My brief stint as a rock ’n’ roll roadie began with a panic-induced call—and had a tenuous connection to Jerry Lee Lewis. It came about through Vance Walker, a high school classmate, and involved the Indian Rock Grill, a Rutledge Pike roadhouse that was frequently in the news for all the wrong reasons. The year was about 1967.
Vance taught himself to play guitar by listening to Chet Atkins records. By the time he graduated from East High School in 1963, he had become quite accomplished. At a Talent Day gathering in the auditorium when he was a junior, he joined three senior musicians on stage; their music had most of the student body rocking in their seats as nervous teachers and administrators squirmed. Finally, at the performance climax—an extended riff on Jimmy Reed’s blues standard, “Baby, What You Want Me to Do?”—one of the teachers went backstage and turned off the power. A near riot was averted by stern looks from principal Buford Bible, who had taken over the microphone.
But one unplugging didn’t deter Vance. He moved on to sitting in with the Knoxville Jazz Orchestra, playing lead for popular local singer Clifford Russell, and jamming with his older cousin, a keyboardist who was an in-demand fixture of the East Tennessee roadhouse scene, adept whether the occasion called for country, rock ’n’ roll, blues, or gospel.
A couple of years after high school, Vance’s cousin came up with a headlining job at the Indian Rock, renowned for fights and arrests and violations of liquor laws. Jerry Lee Lewis, his career then in a tailspin due to backlash because of marriage to his 13-year-old cousin, had performed there a couple of times—that was as close as the place got to positive press.
Vance’s cousin had received a Saturday-morning call from the Indian Rock’s owner—the regular band had canceled. A quartet was quickly assembled, with Vance on guitar and vocals. The group would play for the door. I got the nod because they needed someone to collect the cover charge.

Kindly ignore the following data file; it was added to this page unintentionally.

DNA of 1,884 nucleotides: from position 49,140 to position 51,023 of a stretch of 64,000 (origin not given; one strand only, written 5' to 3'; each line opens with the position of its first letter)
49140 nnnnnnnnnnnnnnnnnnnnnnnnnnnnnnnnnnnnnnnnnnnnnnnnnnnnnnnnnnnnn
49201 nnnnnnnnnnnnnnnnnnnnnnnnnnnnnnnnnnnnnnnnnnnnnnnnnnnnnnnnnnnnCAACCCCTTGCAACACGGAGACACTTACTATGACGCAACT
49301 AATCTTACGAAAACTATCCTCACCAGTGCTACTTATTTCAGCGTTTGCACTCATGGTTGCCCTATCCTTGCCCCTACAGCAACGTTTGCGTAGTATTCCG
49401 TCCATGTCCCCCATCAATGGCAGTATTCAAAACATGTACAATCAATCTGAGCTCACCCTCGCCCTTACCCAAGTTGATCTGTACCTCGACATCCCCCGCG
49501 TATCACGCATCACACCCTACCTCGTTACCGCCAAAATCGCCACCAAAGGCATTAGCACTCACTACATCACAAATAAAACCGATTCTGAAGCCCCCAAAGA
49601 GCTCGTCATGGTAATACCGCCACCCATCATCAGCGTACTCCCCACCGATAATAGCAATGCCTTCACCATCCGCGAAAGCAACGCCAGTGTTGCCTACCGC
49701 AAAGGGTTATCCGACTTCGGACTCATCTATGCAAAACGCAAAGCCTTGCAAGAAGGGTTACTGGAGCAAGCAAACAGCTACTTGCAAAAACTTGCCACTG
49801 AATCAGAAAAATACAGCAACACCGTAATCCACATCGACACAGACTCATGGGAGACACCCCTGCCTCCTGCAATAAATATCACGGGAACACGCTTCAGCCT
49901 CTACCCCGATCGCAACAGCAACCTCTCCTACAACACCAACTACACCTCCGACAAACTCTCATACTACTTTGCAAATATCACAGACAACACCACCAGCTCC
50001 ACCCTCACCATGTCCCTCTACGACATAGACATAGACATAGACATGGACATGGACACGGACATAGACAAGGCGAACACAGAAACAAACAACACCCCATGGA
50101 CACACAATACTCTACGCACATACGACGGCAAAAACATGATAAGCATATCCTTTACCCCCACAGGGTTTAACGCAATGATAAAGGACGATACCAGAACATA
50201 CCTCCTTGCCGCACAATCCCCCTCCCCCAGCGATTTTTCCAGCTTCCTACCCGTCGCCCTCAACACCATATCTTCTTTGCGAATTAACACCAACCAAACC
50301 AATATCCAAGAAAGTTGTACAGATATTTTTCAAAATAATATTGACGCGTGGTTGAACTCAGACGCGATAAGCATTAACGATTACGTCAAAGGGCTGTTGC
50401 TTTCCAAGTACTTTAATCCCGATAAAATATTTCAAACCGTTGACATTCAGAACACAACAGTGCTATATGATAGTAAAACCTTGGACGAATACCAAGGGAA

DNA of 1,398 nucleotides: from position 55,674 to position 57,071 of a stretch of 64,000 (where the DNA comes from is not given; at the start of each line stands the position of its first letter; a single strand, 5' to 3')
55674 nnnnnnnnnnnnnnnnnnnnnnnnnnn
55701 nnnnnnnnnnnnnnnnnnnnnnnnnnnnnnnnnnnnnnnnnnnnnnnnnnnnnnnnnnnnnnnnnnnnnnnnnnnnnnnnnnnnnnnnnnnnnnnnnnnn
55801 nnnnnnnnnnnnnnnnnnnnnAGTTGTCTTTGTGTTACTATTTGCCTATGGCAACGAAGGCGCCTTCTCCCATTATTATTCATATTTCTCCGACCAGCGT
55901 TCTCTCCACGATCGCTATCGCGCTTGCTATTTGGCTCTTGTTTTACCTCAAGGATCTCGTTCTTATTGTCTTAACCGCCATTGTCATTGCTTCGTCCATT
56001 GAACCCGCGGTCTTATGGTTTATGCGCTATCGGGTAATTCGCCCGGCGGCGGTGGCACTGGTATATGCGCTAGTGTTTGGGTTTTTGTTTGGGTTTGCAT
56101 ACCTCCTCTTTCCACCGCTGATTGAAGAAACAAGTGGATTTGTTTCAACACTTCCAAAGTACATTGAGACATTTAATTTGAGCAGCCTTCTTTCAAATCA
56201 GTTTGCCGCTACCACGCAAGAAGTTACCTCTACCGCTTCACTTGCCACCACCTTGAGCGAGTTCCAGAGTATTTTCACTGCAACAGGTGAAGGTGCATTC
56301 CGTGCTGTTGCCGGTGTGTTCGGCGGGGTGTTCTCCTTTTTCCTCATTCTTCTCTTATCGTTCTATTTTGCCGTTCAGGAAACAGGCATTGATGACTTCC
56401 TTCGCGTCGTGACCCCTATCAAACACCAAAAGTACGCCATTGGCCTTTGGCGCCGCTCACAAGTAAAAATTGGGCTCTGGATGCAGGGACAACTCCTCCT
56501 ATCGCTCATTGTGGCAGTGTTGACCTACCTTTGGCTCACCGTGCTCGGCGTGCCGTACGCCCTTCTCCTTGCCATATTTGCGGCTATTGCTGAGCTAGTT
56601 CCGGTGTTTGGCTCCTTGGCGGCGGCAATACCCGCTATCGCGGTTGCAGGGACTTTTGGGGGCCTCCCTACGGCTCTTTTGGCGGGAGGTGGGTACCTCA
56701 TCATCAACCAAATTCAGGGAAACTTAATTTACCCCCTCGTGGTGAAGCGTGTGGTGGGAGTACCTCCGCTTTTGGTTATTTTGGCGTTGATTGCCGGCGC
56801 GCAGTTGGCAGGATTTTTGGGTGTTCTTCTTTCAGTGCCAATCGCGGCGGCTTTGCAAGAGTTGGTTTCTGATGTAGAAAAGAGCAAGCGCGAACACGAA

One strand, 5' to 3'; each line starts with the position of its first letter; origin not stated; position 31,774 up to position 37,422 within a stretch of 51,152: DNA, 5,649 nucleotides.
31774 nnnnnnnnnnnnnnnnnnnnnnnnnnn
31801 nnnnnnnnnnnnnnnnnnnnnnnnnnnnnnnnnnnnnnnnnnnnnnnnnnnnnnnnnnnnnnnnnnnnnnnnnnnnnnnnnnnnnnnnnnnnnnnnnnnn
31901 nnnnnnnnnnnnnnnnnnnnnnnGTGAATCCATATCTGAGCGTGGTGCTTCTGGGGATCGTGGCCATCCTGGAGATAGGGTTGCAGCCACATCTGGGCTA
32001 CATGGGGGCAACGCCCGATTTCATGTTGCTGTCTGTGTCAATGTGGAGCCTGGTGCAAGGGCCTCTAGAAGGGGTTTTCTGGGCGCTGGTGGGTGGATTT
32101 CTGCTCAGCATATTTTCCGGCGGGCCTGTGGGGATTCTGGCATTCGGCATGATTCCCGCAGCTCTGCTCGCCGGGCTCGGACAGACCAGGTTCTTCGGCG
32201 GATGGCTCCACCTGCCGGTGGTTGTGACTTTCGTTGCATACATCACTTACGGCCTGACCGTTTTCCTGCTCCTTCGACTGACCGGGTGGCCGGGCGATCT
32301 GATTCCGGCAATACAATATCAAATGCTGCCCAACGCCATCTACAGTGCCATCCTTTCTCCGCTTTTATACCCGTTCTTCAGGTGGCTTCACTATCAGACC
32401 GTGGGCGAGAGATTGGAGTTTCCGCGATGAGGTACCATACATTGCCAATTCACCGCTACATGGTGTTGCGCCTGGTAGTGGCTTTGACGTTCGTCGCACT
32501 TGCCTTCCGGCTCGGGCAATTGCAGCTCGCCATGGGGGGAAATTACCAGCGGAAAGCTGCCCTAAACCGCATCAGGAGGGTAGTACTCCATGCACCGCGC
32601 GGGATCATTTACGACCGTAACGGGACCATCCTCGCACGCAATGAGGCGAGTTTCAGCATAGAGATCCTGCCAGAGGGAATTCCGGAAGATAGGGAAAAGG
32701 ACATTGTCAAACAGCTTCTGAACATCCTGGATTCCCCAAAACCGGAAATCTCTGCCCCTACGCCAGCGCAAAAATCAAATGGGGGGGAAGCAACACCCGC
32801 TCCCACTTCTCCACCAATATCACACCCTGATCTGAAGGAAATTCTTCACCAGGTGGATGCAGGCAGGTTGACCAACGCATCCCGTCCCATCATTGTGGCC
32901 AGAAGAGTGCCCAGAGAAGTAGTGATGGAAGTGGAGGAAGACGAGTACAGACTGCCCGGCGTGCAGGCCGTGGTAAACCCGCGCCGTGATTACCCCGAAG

Of course, I saw the call as an opportunity to be associated with rising rock ’n’ rollers, with a famous venue, and, by a dubious stretch, with Jerry Lee Lewis. “What time do I show up for the gig?” I asked, employing a term that I was sure made me appear to be a seasoned veteran of the music scene.
I helped the four unload their equipment (amplifiers, a drum set, and most notably because of its weight and awkwardness, a Hammond B3 organ with Leslie tone cabinet). After the stage was set up, I pulled a stool to the door and counted the bills I had brought along for making change. The cover charge, it was decided, would be $2.
There was time for the band to run through a couple of songs before the first customers—two women—showed up. They listened for a bit, asked me where the regular band was, and then wanted to know who the group on stage was. I told them they didn’t have a name yet. They listened for a couple more minutes, looked at each other, said something about checking out the Oak Grove, and left. The Oak Grove, which was on Asheville Highway, boasted the same kind of reputation as the Indian Rock.
The pair’s reaction, unfortunately, was a harbinger of the evening. After a couple more departures, I began distancing myself from the band, telling would-be customers that I didn’t know who they were, only that they were a last-minute substitute. I would point out that the cover was only $2.
A handful of revelers paid up and found tables. There was some dancing. Vance and the others began making their jams longer and longer as they ran out of tunes that all four were familiar with. I was adding “They don’t sound too bad on some songs” to my banter with would-be customers.
At closing time, the take totaled $22. After we had managed to get the Hammond and other equipment loaded back up, we split the money. The band members got $5 each and I was given the remaining $2. Vance and I then took our money and went to the Oak Grove, where the crowd was enjoying a classic roadhouse mix of country and rock ’n’ roll by the regular house band. The woman on the door knew Vance and generously let us in without charge, leaving us with just enough money for a good time.
Chris Wohlwend's Restless Native addresses the characters and absurdities of Knoxville, as well as the lessons learned pursuing the newspaper trade during the tumult that was the 1960s. He spent 35 years working for newspapers and magazines in Miami, Charlotte, Louisville, Dallas, Kansas City, and Atlanta. As an editor, he was involved in winning several national awards. He returned to Knoxville in the late 1990s and now teaches journalism part-time at the University of Tennessee. His freelance pieces have appeared in The New York Times, The Boston Globe, The Philadelphia Inquirer, and numerous other publications.
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